USA SOFTBALL ANNOUNCES NINE-MEMBER NATIONAL COACHING POOL
OKLAHOMA CITY, OK-- The Amateur Softball Association of America (ASA) has
announced the selection of nine coaches to form the USA Softball National Team
Coaches Pool through the 2000 Olympic Games.
The selections represent a wide range of experience and include Roger Dawes,
Redding, Calif.; Margo Jonker, Mt. Pleasant, Mich.; Jay Miller, Columbia, Mo.;
Ralph Raymond, Worcester, Mass.; Mona Stevens, Provo, Utah; Shirley Topley,
Anaheim, Calif.; Ralph Weekly, Chattanooga, Tenn.; Teresa Wilson, Seattle,
Wash. and Margie Wright, Fresno, Calif.
Dawes has extensive national and international coaching experience including as
head coach of the three-time (1993, 1994, 1995) ASA Women's Major National
Champion Redding Rebels. Since his debut as head coach in 1978, the Rebels have
never finished out of the top ten nationally including top three finishes for
the last nine seasons. Dawes has coached nine players from the 1996 USA
Softball gold medal team, four ASA National Championship MVP's, four Bertha
Tickey (Best Pitcher) award winners and two Erv Lind (Best DefensivePlayer)
Internationally, Dawes has led the Rebels to three Canada Cup championships and
was an assistant coach on the USA Softball gold medal winning ISF World
Championship team in 1990. He has also served as head coach of USA teams at the
Challenge Cup in 1986 and the South Pacific Classic in 1988.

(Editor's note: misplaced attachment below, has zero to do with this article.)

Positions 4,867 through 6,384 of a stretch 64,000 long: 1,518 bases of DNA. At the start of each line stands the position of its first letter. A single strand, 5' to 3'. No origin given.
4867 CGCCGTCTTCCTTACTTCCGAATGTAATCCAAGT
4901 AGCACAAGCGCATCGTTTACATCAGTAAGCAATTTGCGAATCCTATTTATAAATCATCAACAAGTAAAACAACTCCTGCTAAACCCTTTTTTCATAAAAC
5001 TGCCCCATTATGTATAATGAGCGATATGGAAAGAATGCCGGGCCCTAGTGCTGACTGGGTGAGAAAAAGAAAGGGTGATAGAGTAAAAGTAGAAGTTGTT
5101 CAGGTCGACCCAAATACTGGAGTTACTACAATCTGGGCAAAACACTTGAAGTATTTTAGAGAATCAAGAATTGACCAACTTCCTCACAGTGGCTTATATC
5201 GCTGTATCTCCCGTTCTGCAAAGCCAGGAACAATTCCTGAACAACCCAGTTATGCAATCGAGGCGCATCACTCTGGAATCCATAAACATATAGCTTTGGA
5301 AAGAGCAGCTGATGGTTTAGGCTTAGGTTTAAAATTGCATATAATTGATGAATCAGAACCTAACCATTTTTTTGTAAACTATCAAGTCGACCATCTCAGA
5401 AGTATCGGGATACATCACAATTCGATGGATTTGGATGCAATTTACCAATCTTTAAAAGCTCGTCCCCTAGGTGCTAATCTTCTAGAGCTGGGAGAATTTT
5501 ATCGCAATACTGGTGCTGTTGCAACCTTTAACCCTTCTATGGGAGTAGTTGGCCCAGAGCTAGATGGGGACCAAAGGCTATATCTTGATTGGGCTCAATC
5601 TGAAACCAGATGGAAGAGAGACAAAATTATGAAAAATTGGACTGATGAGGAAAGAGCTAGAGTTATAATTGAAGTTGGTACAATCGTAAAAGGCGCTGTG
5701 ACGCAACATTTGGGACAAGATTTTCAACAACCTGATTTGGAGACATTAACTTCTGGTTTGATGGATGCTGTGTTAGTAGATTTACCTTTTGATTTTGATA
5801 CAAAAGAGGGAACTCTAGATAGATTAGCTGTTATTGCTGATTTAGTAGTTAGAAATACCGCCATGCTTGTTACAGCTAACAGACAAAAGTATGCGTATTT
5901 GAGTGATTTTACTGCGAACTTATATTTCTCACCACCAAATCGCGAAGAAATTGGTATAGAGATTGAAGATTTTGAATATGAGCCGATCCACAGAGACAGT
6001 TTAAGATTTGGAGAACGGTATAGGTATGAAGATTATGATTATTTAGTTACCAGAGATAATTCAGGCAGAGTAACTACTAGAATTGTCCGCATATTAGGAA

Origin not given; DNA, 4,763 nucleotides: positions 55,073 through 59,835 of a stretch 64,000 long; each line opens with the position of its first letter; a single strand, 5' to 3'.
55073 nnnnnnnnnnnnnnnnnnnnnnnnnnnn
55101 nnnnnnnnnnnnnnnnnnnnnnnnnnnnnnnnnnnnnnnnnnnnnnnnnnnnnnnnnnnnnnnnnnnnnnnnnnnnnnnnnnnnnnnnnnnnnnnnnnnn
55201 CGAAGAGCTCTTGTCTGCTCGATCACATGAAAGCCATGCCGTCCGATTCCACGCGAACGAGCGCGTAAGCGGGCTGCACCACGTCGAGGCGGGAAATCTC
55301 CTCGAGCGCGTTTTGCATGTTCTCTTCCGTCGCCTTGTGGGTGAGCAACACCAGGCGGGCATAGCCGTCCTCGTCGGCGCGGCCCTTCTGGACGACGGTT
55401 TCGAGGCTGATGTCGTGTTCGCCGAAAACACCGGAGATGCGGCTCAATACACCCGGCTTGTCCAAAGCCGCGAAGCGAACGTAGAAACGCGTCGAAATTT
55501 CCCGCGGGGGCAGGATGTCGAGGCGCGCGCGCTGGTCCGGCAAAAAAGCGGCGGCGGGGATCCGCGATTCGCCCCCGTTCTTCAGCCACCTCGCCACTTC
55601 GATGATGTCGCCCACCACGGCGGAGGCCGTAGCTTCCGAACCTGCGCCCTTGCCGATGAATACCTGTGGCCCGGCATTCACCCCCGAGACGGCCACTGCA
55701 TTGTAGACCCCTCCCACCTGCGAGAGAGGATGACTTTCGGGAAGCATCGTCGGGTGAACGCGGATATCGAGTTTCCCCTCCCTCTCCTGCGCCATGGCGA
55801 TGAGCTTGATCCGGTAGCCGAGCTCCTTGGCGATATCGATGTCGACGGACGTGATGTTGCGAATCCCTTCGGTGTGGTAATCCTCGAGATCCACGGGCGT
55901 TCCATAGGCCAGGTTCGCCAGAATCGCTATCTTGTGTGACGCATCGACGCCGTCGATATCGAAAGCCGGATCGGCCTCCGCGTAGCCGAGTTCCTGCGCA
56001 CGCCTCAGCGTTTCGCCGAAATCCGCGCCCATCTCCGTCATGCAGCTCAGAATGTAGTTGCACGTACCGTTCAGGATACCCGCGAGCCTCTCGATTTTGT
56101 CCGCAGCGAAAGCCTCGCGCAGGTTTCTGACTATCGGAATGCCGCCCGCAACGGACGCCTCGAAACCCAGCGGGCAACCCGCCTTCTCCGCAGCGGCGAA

Jonker, as head softball coach at the University of Central Michigan since
1979, has won eight Mid-America Conference titles and has been named conference
Coach of the Year seven times. In 1987, Jonker led Central Michigan to the NCAA
Mideast Regionals title, finished fifth at the NCAA Women's College World
Series (WCWS) and was named NCAA Division I Coach of the Year.
During her tenure, Jonker has coached five NCAA All-Americans, 13 All-Region
players, 30 All-Conference and 16 Academic All-Conference selections.
Miller, as head softball coach at the University of Missouri, has estabished a
338-162 record in nine years, including appearances at the 1991 and 1994 WCWS.
Missouri, under Miller's direction, has participated in NCAA Regional
Tournaments in 1991, 1994 and 1995, winning regional titles in 1991 and 1994.
He has received numerous coaching awards including NCAA Midwest Regional Coach
of the Year in 1994 and Big-8 Conference Coach of the Year in 1990 and 1991. He
also received the GTE Coaches Academic Enhancement Award in 1996.
Miller is recognized as one of softball's top instructors and has conducted
clinics around the world including stops in France, Malaysia, Czechoslovakia,
Netherlands, Netherland Antilles and Italy.
Miller also served on the USA Softball National Team Selection committee that
selected the 1996 Olympic gold medalist USA team in 1996.
Raymond's distinguished coaching career has taken him around the world and to
the medal stand at the 1996 Olympic Games where he served as head coach of the
USA team that won a gold medal at softball's Olympic debut. Raymond's record
nationally and internationally is legendary including 19 National Championship
titles as head coach of the Raybestos Brakettes and a 74-0 record in ISF World
Championship competition. Raymond has brought home gold at ISF World
Championships in 1974, 1978, 1986, 1990 and 1994.
Raymond's career record with the Brakettes is 1,836-134 and 114-2
internationally. Collectively, Raymond has coached USA teams to 17-gold medals
during his career. He is also a popular instructor and has conducted clinics in
Italy, Holland, Belgium South America, Chinese Taipei and the United States.
Stevens distinguished herself in 1997 by leading a young USA Softball Women's
National Team to the gold medal at the Pan American Games Qualifier in
Medellin, Columbia. The USA's 12-1 performance included shutout wins in all but
two games as the USA outscored their opponents collectively 114-6. Her efforts
helped earn her recognition as the United States Olympic Committee's (USOC)
Coach of the Year in softball in 1997.